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Photo: EPA
Nuclear reactor in Dimona
Photo: EPA
Israel reinforces security on nuclear sites amid Iran's threats
At IAEA conference, Israel’s atomic agency head Ze'ev Snir says 'Iran's threats prompt Israel to act in order to protect its nuclear sites;' Iran UN Amb. Gholamali Khoshrou says Israel's nuclear program must be supervised.

Head of the Israel Atomic Energy Commission (IAEC), Ze'ev Snir, said Israel cannot ignore Iran and its proxies' repeated threats to attack its nuclear sites at the 62nd conference of the International Atomic Energy Agency (IAEA) in Vienna Tuesday.

 

 

"Those threats prompt Israel to act in order to protect its nuclear sites," Snir stated.

 

"The continuing turmoil in the region, threatens peace and security worldwide, and demands global attention.

 

"The IAEA must conduct a robust verification of Iran's clandestine activities. The covert Iranian nuclear weapons program is a documented fact," he went on to say.  

 

Opening of 62nd conference of IAEA

Opening of 62nd conference of IAEA

סגורסגור

שליחה לחבר

 הקלידו את הקוד המוצג
תמונה חדשה

שלח
הסרטון נשלח לחברך

סגורסגור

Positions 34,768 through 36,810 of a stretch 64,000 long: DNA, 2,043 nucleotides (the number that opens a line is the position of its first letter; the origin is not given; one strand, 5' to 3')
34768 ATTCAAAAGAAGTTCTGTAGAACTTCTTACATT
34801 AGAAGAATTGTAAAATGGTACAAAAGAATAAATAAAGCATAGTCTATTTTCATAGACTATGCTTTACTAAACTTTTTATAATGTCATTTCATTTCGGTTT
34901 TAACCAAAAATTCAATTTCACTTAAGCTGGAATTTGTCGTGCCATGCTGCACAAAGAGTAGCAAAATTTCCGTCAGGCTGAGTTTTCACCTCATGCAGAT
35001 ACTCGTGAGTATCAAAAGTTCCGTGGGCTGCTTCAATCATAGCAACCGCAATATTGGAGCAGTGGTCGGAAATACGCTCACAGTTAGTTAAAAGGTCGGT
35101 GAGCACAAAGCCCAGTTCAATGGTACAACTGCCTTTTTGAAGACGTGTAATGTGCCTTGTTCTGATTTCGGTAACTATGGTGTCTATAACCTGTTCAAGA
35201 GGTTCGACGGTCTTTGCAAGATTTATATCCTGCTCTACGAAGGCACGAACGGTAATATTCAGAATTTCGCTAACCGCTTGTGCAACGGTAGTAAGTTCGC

הטמעת הסרטון באתר שלך

 קוד להטמעה:

 

"The new information recently revealed by Israel, conclusively proves, that Iranian activities, were part of a well-orchestrated plan, to continue the development of nuclear weapons.

 

"In light of these destabilizing elements, we cannot ignore the repeated and explicit threats, made by Iran and its proxies, to attack Israel's nuclear sites," the IAEC head explained.

 

Security Cabinet member and Knesset member Minister Yisrael Katz said in an interview with Ynet Israel is constantly threatened by Iran.

 

"(Iran's) regime is attempting to carry out a revolution, to threaten Israel, to threaten Saudi Arabia, and everyone in the region who is not Shi'ite," he said.

 

"Obviously, (we are the ones mainly threatened—ed) since we are the powerful country that keeps Iran at bay. We know we have to protect our strategic locations," Katz elaborated.

 

Nuclear reactor in Dimona  (Photo: Gettyimages)
Nuclear reactor in Dimona (Photo: Gettyimages)

 

"We should pose a threat to Iran and cerate a deterrence against it," he added.

 

It is the first time Israel has acknowledged it is reinforcing security around its nuclear reactor in Dimona.

 

Until now, the IAEA viewed the protection of the nuclear reactor in Dimona as a precaution against pollution rather than protection against military and terror threats.

 

Meanwhile, Iran has asked the United Nations to condemn Israeli threats against Tehran and to bring Israel's nuclear program under its supervision, state media reported on Thursday.

 

Prime Minister Benjamin Netanyahu used a visit to a secretive Israeli atomic reactor in late August to warn the country's enemies that it has the means to destroy them, in what appeared to be a veiled reference to its assumed nuclear arsenal.